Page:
Courtesy of Pim Fakkeldij
Isolated Arts headquarters at Quarry Hill in Rochester
In its heyday, during the 1960s and ’70s, the Quarry Hill Creative Center in Rochester had hundreds of artists — and hippies — passing through it each year. Founded in 1946 by Irving Fiske, a writer from New York, and his then-wife, cartoonist Barbara Hall Fiske, Quarry Hill is now 68 years old and considered the oldest alternative living community in Vermont.
Though Quarry Hill is still owned and managed by members of the Fiske family, its numbers have dropped to less than 30 year-round residents, many of whom have long-term leases on parcels of land. The community and artistic aspects of Quarry Hill tapered off over the years, according to Isabella Fiske McFarlin. The daughter of the founders, Fiske McFarlin, 63, is the last of her "blood family" to still reside on the 140-acre property. "Quarry Hill has become more quiet in recent years," she admits.
So when Pim Fakkeldij, a Warren-based artist and graphic designer originally from the Netherlands, approached her with the idea of creating an artist residency program at Quarry Hill, Fiske McFarlin was on board.
"We never had a cut-and-dried program," she says. "[My parents] invited people up who also had artistic and literary bents and let people use the place. They’d ask for a contribution or whatever, but they would let them use the space however they liked. It was all very ad hoc and very relaxed, but people would be doing artistic work everywhere."
The residency program, which Fakkeldij christened Isolated Arts, launches the first week of July with six residents participating in a weeklong pilot project called "United Artists." Three writers and three visual artists will collaborate toward the creation of a single exhibit, with the visual artists interpreting the writers' work in various mediums.
Courtesy of Pim Fakkeldij
Isolated Arts program logo, designed by Fakkedij
Each Isolated Arts project will have a shared theme or project on which all residents will collaborate, though each will produce individual work in their own mediums. "But I want them not to come and work on their own work, I want them to come out of their comfort zone and work together," explains Fakkeldij, 51. "That’s the difference between [Isolated Arts] and other residencies."
Though he named his program Isolated Arts for its rural setting, Fakkeldij actually hopes the remoteness of the setting will "help people who come to work be social with each other." He's advertising throughout the Northeast, including New York and Boston. Fekkeldij stresses that Quarry Hill provides an affordable and fitting location for the program — the "commune" aspect of the place faded long ago — but he likes that it will be held in a place with an artistic past.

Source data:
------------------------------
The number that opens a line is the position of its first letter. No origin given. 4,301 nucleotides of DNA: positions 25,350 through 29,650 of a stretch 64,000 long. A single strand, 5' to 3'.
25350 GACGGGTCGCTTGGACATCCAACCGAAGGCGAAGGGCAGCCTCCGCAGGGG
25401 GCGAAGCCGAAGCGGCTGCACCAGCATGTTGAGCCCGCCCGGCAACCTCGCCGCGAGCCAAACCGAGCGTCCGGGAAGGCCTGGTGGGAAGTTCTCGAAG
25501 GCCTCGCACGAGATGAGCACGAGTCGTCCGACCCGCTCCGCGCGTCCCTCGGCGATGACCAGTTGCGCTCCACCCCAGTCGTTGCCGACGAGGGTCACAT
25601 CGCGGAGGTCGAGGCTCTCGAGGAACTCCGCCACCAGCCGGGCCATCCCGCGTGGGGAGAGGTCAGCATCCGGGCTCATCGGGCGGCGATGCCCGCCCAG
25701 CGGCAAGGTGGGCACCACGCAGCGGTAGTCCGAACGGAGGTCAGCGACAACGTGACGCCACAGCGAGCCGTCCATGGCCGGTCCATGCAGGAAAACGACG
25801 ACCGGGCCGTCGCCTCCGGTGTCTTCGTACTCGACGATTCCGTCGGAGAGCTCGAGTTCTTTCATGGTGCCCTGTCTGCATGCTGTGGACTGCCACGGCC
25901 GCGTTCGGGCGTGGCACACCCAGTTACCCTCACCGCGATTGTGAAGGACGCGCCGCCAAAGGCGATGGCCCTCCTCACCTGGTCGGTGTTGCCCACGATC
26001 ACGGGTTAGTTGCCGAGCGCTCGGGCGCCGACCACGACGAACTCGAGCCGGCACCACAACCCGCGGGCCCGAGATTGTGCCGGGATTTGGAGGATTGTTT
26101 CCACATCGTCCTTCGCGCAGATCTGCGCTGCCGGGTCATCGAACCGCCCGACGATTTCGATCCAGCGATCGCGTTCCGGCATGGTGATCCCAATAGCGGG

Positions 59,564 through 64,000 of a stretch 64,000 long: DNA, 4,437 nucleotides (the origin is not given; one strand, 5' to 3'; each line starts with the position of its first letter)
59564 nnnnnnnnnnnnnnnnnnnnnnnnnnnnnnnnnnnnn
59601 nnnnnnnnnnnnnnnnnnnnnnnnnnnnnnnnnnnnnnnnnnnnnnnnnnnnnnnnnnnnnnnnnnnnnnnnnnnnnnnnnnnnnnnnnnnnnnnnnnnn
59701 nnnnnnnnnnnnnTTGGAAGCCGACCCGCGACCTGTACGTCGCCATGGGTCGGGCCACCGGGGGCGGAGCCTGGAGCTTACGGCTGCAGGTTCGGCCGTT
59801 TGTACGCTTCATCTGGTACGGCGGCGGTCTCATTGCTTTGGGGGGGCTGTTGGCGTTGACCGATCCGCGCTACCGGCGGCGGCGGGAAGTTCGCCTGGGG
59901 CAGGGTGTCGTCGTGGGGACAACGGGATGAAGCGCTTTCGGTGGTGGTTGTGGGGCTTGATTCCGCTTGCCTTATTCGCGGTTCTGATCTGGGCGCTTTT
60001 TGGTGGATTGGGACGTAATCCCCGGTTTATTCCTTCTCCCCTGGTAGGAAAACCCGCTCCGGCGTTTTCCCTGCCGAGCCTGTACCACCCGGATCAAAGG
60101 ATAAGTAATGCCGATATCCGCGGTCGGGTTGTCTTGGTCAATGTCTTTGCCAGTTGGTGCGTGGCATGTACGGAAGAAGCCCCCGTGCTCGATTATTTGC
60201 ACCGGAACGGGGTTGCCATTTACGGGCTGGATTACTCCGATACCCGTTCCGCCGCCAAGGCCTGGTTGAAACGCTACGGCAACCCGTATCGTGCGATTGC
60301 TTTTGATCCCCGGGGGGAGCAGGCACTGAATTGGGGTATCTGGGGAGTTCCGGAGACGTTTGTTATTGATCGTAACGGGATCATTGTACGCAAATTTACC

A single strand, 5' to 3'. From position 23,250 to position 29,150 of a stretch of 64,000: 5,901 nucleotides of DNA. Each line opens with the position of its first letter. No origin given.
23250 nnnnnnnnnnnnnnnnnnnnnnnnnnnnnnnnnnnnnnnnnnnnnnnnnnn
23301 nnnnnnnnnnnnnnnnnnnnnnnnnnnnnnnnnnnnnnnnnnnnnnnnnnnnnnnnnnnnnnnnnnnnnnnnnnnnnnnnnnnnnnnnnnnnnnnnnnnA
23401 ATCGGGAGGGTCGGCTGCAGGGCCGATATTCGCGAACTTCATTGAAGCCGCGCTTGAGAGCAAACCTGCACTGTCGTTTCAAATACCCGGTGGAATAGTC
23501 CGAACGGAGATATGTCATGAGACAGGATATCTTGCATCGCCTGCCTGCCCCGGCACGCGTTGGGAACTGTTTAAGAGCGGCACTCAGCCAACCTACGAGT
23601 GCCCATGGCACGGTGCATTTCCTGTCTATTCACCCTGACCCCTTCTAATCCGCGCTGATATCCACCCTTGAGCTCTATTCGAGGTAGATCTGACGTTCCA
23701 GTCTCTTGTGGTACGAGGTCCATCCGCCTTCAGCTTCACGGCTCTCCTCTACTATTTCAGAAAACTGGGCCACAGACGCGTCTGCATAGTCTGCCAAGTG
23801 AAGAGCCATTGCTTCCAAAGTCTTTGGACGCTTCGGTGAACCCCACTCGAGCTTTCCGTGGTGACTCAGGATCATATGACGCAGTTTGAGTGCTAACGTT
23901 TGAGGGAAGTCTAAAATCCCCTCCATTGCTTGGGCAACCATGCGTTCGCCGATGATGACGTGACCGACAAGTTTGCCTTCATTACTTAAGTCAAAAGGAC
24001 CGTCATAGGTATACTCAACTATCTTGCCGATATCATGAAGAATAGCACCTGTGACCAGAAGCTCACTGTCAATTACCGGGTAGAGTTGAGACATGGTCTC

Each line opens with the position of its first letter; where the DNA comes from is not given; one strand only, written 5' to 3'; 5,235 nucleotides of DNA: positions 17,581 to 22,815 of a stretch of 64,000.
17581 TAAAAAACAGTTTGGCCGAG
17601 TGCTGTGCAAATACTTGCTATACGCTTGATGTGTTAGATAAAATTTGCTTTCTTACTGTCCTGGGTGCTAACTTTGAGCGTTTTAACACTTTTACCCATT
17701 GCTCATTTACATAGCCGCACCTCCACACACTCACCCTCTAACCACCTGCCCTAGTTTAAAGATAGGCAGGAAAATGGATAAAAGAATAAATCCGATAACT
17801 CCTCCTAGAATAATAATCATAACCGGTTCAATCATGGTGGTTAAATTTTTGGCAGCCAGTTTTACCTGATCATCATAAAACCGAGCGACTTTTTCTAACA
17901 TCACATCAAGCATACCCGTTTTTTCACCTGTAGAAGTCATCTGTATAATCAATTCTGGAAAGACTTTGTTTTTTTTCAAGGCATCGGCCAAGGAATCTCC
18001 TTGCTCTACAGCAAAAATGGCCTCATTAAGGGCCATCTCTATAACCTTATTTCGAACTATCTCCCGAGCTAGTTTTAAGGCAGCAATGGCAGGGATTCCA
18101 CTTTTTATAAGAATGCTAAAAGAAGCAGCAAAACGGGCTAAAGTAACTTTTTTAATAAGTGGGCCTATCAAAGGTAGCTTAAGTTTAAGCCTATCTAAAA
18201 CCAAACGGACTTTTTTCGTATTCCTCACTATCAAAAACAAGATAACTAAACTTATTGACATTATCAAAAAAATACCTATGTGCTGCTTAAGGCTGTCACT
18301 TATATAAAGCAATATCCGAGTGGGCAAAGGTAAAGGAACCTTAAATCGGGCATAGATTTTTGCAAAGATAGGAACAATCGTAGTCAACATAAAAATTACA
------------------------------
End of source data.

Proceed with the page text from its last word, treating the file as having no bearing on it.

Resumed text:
"Quarry Hill started out as a creative community, so it’s great something creative is happening there again," he says. "It comes full circle, I guess."
So far, a range of people has expressed interest, from professional artists to veterans with no formal arts training, Fakkeldij says. A few have already signed up.
Fakkeldij, for his part, moved to Warren from Los Angeles last year. He was part of Quarry Hill's extended community, having visited a few times with friends who used to reside there. "I was getting very allergic in Los Angeles," he says. "I think it was the quality of the air there."
A longtime arts educator, Fakkeldij had been teaching at the Art Institute of California since 2006. Since moving to Vermont, he's supported himself through freelance graphic design work. "Being an educator was a full-on job, so I kind of missed being creative and I missed having a dialogue with other people who like to make stuff," he says. Fakkeldij says he felt personally fulfilled in the creative community he found in the Mad River Valley — and his allergies have cleared up — but wanted to facilitate more of that creative dialogue. His connection to Quarry Hill gave him the opportunity to dream up Isolated Arts.
"When Pim proposed this, I thought, Yeah, that’s a good idea
," recalls Fiske McFarlin. "That’s a way to recharge Quarry Hill as an artistic retreat, because that’s what it was meant to be, that’s what my parents thought it would be. They didn’t plan for an intentional community or a commune or anything.
"I like his idea that we can get people to be aware of Quarry Hill as an artistic entity again, and on a more formal basis," she adds, "and to let people see how vibrant and artistic and functional this place still is."
For more information about Isolated Arts, click here. To inquire about residencies, email email@example.com.